People do not go to work to be blown into smithereens by ill-maintained boilers or be burnt alive by chemical fires. “Take care” and “be safe” are often the last words exchanged with one’s family before he or she leaves home for work each day. Little do families know that their dear ones will be spending the next many hours in death chambers camouflaged as workplaces.
Callous, incompetent and corrupt government departments in collusion with employers have never had the capacity to address the subject of health and safety at the workplace. The die is clearly, and criminally, cast against the much exploited industrial workforce.
A decree of collective death sentence perpetually awaits millions of workers who must choose between hazardous work or starvation. It is therefore not surprising that major industrial accidents occurring almost on a daily basis, consuming hundreds of precious lives.
Considering that we are trapped in an unenviable situation-”Baney hain ahl-e-hawas muddai bhi, munsif bhi;/Kise wakil karen, kis se munsifi chahen,” to quote Faiz – what could be done to bring sanity and safety to the workplace in Pakistan?
Let us begin by understanding how other countries manage health and safety (H&S) at the workplace. The law in the UK requires employers to undertake specific H&S responsibilities. The employer must establish a documented system with respect to health and safety at work.
It must include assessment of all risks, taking suitable preventive measures and providing training and equipment to employees on how to deal with hazards and emergency situations. The employers must also ensure that sufficient emergency exits are provided and that they remain free from obstructions.
The United States has a dedicated and independent organisation, Occupational Safety and Health Administration (OSHA), for setting and enforcing OHS standards. In Canada the Canadian Centre for Occupational Health and Safety (CCOHS) promotes and supports workplace H&S while provincial labour departments ensure enforcement of law.
Health and safety at the workplace in Pakistan is essentially driven by the 1934 Factories Act-a document to which the Islamic Republic has been unable to add a single page of value or substance. But even the antique 1934 Act had the good sense of including eight specific fire-related requirements, not one of which was enforced in the two factories that were gutted in Lahore and in Karachi.
Essentially the current H&S enforcement mechanisms can only be described as either non-existent or being in a state of total collapsed. It is therefore best to neither expect nor invest any more in flogging the dead horse.
Pakistan needs to create a new and independent Occupational Health and Safety Commission for setting and enforcing occupational health and safety standards throughout Pakistan. This must be done by an act of parliament.
If our parliament can make laws in a matter of hours to protect one individual from contempt of court, then it can certainly take a few days to pass a law that will protect millions of men and women from constant exposure to ill-health, injury and death.
Provinces can have their own programmes which must meet or exceed the standards set by the commission. The commission must be staffed by educated professionals who understand this subject and who have never been even in close proximity to the labour inspectors of the Pakistani government.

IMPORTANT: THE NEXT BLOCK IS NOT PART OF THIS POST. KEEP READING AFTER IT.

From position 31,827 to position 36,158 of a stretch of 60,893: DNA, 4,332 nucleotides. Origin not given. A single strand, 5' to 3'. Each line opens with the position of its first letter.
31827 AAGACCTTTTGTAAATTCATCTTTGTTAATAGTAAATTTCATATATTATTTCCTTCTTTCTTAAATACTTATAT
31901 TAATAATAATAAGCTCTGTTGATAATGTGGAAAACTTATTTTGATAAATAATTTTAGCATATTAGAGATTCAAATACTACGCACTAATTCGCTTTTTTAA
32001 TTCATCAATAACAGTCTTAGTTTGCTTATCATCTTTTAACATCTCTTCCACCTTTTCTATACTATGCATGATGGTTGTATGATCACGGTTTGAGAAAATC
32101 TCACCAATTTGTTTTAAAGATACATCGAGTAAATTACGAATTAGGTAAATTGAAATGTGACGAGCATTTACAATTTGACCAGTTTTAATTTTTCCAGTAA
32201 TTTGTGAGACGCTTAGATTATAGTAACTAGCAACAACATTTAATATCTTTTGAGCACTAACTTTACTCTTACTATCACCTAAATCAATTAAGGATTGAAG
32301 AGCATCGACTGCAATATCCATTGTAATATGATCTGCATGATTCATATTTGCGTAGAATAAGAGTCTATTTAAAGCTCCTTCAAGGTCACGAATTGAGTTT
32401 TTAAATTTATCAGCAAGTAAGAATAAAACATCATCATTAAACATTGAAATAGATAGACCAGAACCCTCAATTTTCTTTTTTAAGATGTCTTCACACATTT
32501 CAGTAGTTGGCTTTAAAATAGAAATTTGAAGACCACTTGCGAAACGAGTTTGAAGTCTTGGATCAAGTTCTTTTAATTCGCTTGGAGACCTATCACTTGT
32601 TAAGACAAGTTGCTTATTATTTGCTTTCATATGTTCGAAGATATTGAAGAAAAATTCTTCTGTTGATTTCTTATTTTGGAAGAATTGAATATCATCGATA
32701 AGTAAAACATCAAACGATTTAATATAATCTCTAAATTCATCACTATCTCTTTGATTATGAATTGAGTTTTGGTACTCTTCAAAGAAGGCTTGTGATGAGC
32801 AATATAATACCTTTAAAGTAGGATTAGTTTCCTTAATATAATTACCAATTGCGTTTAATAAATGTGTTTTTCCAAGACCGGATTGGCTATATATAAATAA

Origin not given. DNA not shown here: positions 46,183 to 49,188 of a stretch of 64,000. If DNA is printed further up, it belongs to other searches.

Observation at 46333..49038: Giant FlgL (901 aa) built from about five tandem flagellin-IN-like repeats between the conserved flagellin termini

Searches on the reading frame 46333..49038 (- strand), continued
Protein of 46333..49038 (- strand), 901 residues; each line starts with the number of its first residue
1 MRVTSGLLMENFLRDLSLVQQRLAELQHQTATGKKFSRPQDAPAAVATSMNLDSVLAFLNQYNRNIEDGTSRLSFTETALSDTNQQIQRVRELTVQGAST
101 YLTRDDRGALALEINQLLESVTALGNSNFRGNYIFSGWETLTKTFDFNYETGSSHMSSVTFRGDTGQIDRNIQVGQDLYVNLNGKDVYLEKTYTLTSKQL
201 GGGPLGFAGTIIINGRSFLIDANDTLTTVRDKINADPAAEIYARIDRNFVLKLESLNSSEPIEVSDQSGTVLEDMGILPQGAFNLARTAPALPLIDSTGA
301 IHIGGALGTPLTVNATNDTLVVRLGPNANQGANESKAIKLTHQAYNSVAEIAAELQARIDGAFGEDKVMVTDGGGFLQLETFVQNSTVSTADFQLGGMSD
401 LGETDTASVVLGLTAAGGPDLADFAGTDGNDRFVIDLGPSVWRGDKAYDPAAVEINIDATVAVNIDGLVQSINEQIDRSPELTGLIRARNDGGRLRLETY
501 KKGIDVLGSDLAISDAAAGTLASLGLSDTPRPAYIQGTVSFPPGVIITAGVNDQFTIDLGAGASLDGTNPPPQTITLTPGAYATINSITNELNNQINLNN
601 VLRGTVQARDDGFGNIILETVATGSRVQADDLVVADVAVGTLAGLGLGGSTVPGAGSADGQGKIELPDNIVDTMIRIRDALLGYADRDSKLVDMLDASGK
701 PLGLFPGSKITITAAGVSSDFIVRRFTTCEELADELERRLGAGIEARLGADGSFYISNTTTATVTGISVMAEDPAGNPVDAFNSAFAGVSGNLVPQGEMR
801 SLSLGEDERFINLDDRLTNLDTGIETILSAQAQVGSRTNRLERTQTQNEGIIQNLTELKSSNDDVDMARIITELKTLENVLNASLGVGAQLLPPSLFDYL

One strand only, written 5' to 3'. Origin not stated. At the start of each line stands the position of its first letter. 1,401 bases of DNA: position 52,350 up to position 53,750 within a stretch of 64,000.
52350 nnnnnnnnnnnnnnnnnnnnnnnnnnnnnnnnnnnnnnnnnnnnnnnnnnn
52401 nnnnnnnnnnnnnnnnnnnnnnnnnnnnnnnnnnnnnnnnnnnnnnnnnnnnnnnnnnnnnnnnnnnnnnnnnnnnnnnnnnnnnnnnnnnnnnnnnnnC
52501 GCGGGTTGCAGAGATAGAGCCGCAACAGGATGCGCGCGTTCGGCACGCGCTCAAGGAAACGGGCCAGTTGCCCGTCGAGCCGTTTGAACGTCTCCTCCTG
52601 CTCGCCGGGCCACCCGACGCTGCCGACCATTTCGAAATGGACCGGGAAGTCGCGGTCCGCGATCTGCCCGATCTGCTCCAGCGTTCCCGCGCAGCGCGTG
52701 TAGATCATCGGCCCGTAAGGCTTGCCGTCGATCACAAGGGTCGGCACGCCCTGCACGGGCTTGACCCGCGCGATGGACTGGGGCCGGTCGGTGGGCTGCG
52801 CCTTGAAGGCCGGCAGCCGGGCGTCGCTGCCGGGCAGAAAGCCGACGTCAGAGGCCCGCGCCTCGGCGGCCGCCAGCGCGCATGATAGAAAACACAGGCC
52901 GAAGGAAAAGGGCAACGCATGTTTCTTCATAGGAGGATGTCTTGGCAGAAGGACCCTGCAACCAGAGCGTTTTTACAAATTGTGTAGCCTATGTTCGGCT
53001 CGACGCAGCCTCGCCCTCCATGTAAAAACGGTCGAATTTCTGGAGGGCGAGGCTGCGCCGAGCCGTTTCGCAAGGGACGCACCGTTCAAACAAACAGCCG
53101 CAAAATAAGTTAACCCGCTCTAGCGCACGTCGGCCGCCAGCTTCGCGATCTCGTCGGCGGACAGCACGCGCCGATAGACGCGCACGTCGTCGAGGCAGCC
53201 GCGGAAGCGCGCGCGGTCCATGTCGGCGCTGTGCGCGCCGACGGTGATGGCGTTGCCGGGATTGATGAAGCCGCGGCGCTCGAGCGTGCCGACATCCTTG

It must be governed by a tripartite council representing government, employers and labour. The commission must operate on the concept of Plan, Do, Check, Improve (PDCI) cycle and have the power to close down a factory not meeting H&S requirements. Needless to say, there has to be completely new and comprehensive H&S legislation to replace the 1934 Factories Act.
The essentials of H&S can be described in seven simple steps: Risk assessment for each task, equipment and location; controls for elimination or reduction of risks; compliance with H&S legislation; provision of protective equipment and training to all workers on the hazards and risks involved in a particular kind of work; creation and rehearsing of plans to manage emergency situations; reporting and investigation into incidents; and monitoring of the entire H&S system.
These are easy and completely implementable tasks, provided the employers understood that the safety needs of workers are the same as that of their own children.
The Karachi Baldia Factory fire that took nearly 300 lives was an entirely preventable accident. Not a single minister or bureaucrat had the moral courage to tender his resignation. Refuge has been taken behind the six investigation committees appointed by the Sindh High Court, the Labour Department, the commissioner of Karachi, the chief minister of Sindh, the FIA and the police chief.
These committees have little capacity to undertake this task and will only follow in the footsteps of the Benazir Bhutto case, to demonstrate how not to carry out an investigation. The only silver lining will be the savings involved in not inviting Scotland Yard and a $5 million United Nations investigation team. After all, the 300 “or so” dead were ordinary, unimportant and nameless citizens.
A state is no longer relevant when it counts its dead in such approximate numbers. Perhaps there is a need to revisit our priorities in line with the famous words of Booker T Washington: “Dignify and glorify common labour. It is at the bottom of life that we must begin, not at the top.”
The writer is a management systems consultant and writes on social issues.